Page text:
Virginia AG Says Colleges Can't Mandate Vaccine Months After Hundreds Disenrolled

Virginia Attorney General Jason Miyares issued a legal opinion Friday stating that state colleges are not legally permitted to require COVID vaccines, including booster shots, for students because the state legislature has not passed any measures requiring students to be vaccinated.

The decision comes months after 238 students were disenrolled from the University of Virginia before the fall semester for not complying with the university's mandate, along with 42 students from the College of William and Mary and 134 students from Virginia Tech University, according to The Roanoke Times and WDBJ-TV.

Virginia Commonwealth University stated prior to the fall semester that it planned to disenroll unvaccinated students, but eventually determined that the students could stay as long as they submitted to weekly COVID testing, The Times reported.

Miyares wrote the ruling in response to a request for an advisory opinion on the matter from Republican Gov. Glenn Youngkin.

"Although the General Assembly specifically authorized public institutions of higher education to assist the Department of Health and local health departments in the administration of the COVID-19 vaccine, the legislation did not grant such institutions power to impose vaccine requirements," Miyares wrote.

Jason Miyares Glenn Youngkin COVID Vaccines Colleges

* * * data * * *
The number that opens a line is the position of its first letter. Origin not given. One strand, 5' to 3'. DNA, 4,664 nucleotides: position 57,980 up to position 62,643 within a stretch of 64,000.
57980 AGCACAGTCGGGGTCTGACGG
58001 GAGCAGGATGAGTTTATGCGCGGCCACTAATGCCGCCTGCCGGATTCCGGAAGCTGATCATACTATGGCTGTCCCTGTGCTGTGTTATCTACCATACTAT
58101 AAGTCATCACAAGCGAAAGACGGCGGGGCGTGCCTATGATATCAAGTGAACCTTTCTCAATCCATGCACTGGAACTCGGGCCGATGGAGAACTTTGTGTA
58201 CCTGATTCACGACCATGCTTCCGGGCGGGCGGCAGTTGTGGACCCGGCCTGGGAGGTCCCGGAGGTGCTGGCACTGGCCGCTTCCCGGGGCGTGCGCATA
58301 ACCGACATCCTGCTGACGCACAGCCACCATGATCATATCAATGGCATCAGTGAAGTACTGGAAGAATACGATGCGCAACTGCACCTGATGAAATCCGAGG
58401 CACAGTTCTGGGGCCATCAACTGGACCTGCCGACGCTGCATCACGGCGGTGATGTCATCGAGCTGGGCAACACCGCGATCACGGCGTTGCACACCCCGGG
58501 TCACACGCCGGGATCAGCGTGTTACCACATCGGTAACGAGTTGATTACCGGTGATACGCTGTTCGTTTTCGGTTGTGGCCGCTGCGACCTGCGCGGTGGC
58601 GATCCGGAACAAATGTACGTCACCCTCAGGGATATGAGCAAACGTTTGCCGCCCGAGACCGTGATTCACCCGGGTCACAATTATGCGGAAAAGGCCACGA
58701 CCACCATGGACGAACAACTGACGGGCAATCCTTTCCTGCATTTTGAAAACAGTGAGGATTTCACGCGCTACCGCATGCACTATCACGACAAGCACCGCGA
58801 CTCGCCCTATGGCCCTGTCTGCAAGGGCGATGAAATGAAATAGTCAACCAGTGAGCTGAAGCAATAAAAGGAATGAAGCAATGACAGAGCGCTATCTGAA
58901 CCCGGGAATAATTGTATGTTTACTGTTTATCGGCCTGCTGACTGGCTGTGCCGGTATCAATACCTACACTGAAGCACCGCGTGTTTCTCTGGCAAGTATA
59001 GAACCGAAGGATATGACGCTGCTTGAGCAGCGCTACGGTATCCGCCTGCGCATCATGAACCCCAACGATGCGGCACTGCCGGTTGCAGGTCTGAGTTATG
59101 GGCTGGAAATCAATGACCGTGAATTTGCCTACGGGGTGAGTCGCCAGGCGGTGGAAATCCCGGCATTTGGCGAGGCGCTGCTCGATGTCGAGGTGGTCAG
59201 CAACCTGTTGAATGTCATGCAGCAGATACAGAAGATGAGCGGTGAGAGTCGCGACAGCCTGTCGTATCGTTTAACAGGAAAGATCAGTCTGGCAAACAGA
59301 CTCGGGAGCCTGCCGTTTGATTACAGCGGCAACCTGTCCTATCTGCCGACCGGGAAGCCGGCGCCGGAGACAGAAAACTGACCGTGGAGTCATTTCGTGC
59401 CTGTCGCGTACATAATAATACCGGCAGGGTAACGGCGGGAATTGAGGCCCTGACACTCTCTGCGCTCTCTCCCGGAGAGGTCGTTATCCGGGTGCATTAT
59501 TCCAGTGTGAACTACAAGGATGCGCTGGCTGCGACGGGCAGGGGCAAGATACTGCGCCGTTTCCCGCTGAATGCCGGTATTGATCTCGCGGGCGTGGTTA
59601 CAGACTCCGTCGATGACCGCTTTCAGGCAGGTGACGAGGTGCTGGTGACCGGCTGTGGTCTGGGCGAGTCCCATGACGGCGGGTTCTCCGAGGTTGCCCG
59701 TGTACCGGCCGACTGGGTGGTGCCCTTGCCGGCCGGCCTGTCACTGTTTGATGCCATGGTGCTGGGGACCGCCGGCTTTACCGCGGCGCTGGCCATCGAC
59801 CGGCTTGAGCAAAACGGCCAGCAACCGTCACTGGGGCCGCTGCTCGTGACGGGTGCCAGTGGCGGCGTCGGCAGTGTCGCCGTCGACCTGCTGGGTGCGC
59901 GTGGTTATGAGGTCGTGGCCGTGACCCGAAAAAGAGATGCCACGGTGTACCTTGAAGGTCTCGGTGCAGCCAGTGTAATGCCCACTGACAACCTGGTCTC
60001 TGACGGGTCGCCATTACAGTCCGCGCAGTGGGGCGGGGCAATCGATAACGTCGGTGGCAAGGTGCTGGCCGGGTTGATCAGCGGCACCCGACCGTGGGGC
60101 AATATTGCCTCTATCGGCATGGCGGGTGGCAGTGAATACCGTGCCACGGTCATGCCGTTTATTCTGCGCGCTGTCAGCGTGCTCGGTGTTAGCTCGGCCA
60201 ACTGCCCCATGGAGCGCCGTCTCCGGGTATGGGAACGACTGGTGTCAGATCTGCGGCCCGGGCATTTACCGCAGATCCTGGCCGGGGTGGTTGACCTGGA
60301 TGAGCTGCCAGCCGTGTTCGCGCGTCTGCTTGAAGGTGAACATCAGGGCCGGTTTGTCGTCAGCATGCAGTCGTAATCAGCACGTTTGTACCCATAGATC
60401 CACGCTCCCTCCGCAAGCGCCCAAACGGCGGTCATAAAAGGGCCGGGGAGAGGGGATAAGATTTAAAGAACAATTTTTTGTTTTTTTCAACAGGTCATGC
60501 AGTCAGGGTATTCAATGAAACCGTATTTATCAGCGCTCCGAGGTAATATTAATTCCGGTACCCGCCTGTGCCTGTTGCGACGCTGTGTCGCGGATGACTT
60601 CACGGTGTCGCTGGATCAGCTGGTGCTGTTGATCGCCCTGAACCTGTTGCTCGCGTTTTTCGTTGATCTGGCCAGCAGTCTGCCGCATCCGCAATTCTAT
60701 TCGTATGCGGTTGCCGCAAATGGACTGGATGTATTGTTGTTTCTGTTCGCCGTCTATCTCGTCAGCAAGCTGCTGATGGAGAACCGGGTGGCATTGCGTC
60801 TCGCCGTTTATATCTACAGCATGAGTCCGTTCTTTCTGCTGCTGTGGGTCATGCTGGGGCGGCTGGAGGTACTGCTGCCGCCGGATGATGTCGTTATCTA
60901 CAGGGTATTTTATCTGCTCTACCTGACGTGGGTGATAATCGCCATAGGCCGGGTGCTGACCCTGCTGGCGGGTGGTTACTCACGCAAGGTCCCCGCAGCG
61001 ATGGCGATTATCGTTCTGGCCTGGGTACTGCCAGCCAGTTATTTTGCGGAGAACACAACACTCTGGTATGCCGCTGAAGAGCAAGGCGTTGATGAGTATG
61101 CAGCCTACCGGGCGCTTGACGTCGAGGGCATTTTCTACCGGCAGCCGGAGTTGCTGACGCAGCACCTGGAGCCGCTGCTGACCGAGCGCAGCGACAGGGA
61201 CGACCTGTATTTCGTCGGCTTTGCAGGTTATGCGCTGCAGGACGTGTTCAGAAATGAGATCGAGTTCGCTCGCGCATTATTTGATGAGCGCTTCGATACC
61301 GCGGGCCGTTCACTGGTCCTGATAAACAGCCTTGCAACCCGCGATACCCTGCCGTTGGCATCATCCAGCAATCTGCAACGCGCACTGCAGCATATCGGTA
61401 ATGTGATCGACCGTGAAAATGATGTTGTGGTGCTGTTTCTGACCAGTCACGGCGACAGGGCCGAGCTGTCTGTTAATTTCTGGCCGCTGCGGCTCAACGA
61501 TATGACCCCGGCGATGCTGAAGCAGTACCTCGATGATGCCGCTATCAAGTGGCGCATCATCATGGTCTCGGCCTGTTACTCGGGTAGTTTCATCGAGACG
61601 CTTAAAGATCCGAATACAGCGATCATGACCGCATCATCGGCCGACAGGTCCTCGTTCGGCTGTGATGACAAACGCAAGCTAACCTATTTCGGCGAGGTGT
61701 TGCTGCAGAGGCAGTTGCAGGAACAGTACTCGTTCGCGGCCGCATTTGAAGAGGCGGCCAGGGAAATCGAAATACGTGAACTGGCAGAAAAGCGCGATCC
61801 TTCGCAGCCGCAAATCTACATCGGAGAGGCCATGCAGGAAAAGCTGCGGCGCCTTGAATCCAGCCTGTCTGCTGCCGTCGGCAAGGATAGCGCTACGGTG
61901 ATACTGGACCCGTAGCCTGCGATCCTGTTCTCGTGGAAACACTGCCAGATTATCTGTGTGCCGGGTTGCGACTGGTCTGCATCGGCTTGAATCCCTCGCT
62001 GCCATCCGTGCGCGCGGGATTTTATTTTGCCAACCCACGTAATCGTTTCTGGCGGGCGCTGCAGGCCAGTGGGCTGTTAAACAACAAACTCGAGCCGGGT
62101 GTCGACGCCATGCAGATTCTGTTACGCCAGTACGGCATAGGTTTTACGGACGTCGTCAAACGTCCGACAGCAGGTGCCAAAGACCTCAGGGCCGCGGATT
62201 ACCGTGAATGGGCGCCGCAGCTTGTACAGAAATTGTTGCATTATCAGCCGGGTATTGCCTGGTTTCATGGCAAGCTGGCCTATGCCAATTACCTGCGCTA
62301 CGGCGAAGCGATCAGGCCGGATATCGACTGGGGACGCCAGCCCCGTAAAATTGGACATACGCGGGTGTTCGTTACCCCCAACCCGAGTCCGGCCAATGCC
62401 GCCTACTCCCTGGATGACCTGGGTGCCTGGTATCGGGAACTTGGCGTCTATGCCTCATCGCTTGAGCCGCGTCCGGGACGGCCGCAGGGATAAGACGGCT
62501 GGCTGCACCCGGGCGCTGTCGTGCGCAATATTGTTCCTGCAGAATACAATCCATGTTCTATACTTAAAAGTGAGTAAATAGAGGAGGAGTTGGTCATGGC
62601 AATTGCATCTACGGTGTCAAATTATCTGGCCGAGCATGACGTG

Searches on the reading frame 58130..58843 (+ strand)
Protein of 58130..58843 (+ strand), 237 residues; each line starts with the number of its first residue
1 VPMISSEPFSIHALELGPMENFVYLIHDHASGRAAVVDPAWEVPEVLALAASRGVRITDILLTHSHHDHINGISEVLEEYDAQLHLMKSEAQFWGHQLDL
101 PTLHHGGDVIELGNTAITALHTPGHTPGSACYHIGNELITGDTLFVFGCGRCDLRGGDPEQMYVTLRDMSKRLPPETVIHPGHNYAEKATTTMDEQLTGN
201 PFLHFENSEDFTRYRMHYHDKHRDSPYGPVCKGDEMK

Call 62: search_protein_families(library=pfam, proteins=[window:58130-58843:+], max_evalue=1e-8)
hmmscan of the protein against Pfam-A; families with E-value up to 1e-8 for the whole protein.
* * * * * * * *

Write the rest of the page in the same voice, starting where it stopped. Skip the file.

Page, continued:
Virginia Republican Attorney General candidate Jason Miyares claps at a campaign rally for Virginia Republican gubernatorial candidate Glenn Youngkin at the Loudon County Fairground on November 1, 2021 in Leesburg, Virginia. Friday, Miyares issued an opinion stating that state colleges in Virginia do not have the legal basis to require COVID vaccines among students. Anna Moneymaker/Getty Images

A UVA spokesperson said in August that only 49 of the 238 students that were disenrolled had registered for fall classes, indicating that all of the students may not have planned to return to campus anyway, according to The Roanoke Times.

The 238 students also represented less than 1 percent of UVA's estimated total of about 27,000 undergraduate and graduate students, according to the university's website.

The students who were not in compliance with the mandate also received several emails and phone calls reminding them to get vaccinated before the semester began, a UVA spokesperson told CNN in August.

At least six of the state's public colleges dropped their vaccine mandates for employees following an executive order issued earlier this month by Youngkin that removed the prior mandate for employees of state institutions, according to The Associated Press.

Spokespeople for UVA and VT also told the AP that they are evaluating the new opinion from Miyares, but did not comment on whether they were removing their mandate for students.

The UVA spokesperson told the AP that 99 percent of its student population is vaccinated and has received a booster shot, while 95 percent of students are vaccinated at VT, according to the university's website.

"I conclude that, absent specific authority conferred by the General Assembly, public institutions of higher education in Virginia may not require vaccination against COVID19 as a general condition of students' enrollment or in-person attendance," Miyares wrote in the conclusion of his ruling.